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What Employers Can Do To Improve Employees' Health

What Employers Can Do To Improve Employees' Health

Dec. 16, 2022
The majority of employee health outcomes are determined by social and environmental conditions at work and home, but there are steps employers can take.

Helping employees keep healthy is a multi-faceted effort. And understanding the variety of factors that are involved can assist employers in devising solutions to address them. 

One aspect to consider is that the majority, 80%, of health outcomes are determined by employee behaviors and the social and environmental conditions in which they live and work, according to a recent article by Cigna.

These social determinants of health (SDOH) can become obstacles to achieving and maintaining good health. And one of the results of this, according to recent Cigna claims data, is that people who experience negative impacts of SDOH are:

  • 1.9X more likely to have an avoidable emergency room (ER) visit
  • 1.6X more likely to have an avoidable inpatient visit

To help employers mitigate these issues, they recommend the following:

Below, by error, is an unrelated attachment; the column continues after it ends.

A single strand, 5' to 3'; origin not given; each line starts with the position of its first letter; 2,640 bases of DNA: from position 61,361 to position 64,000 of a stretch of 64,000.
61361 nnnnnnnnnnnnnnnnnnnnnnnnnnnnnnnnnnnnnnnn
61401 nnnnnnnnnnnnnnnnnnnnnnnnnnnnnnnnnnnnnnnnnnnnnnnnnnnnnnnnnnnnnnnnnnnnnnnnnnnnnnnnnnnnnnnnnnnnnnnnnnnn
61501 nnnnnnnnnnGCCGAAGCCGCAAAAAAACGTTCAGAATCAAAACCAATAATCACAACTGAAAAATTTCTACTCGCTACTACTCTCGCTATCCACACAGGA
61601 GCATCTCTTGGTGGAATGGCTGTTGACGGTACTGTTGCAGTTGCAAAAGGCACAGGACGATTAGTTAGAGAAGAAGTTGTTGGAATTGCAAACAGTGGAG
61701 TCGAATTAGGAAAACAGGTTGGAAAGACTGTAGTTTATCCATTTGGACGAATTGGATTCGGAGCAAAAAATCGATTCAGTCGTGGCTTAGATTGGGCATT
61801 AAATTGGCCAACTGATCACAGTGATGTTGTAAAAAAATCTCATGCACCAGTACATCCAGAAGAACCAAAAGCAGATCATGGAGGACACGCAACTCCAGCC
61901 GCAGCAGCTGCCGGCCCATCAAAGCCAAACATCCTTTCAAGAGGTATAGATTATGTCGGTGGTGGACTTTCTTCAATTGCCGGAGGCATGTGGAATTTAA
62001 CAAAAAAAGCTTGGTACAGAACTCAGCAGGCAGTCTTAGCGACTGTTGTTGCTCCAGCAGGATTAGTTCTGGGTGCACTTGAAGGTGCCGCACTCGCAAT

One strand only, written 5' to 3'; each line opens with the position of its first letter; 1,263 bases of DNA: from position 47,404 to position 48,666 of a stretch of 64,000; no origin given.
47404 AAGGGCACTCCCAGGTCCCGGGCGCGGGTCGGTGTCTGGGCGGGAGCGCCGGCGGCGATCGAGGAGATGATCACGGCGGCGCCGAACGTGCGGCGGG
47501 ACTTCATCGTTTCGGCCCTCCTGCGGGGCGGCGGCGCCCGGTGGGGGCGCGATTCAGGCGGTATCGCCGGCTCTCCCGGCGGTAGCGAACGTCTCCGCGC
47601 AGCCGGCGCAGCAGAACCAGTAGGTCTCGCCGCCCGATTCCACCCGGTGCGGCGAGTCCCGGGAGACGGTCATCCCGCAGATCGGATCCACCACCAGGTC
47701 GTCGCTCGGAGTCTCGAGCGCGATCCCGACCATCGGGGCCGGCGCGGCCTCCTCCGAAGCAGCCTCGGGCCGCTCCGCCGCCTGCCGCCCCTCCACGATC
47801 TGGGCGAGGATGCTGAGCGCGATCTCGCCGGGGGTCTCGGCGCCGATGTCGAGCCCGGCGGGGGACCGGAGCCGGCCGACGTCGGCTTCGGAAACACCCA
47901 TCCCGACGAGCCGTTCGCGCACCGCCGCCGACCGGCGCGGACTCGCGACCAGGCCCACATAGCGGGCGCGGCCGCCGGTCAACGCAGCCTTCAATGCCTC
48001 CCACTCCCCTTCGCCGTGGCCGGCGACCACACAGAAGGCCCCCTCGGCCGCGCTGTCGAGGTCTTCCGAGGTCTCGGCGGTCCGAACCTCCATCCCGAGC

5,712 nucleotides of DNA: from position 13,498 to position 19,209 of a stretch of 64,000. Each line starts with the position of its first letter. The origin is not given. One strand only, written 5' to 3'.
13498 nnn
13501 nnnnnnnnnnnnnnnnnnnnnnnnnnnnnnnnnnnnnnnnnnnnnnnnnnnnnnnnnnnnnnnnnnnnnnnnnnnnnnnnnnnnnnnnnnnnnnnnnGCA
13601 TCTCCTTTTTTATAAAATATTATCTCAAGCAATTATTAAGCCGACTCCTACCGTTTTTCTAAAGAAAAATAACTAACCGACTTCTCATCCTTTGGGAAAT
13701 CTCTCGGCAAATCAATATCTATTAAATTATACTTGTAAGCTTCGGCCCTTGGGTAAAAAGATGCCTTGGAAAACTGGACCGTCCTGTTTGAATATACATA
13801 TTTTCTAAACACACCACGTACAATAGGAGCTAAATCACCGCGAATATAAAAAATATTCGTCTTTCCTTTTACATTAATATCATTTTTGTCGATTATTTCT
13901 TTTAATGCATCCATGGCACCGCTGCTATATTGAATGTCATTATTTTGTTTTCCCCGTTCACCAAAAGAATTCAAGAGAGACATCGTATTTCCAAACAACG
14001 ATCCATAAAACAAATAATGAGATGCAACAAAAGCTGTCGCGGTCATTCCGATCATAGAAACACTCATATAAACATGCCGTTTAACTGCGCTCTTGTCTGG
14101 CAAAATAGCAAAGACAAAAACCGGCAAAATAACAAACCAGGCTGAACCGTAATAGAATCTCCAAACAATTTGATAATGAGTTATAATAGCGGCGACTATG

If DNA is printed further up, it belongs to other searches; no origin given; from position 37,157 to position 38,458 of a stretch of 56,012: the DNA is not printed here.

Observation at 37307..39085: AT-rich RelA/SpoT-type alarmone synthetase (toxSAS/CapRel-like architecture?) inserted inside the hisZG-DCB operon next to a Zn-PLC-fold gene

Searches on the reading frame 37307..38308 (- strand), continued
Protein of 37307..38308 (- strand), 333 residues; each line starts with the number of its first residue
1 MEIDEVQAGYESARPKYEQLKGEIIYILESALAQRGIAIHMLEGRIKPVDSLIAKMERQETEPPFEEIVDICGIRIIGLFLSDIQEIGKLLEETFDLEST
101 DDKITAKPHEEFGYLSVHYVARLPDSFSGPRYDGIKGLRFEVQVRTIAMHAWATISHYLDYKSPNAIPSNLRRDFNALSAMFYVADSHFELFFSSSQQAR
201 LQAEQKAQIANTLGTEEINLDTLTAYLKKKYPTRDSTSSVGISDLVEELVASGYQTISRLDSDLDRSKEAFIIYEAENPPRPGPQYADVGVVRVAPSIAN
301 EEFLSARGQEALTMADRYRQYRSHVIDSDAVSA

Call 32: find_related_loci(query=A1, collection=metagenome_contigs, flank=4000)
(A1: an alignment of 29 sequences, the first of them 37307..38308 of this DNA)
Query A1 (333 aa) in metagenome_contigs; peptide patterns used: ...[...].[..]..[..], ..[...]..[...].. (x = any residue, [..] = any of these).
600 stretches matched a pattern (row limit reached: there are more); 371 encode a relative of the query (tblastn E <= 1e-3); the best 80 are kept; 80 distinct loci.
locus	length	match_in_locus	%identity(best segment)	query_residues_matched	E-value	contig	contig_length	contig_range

Encourage healthy employee behaviors

  • Set up fitness classes or well-being activities (onsite or virtual) that allow participation on company time or offer employee reimbursement for local gym memberships.
  • Offer healthy food alternatives in vending machines and at office meetings. Onsite cafeterias and healthy food trucks can help facilitate access to nutritious, affordable meals to address food insecurity. For remote workers, consider subsidizing community-supported agriculture (CSA) and meal-kit delivery subscriptions.
  • Offer smoking cessation programs and treatment for substance use disorders as part of your health benefits, and enable a medical leave policy to support employee participation.

Support social and economic needs among your workforce (including isolation, education, and financial issues)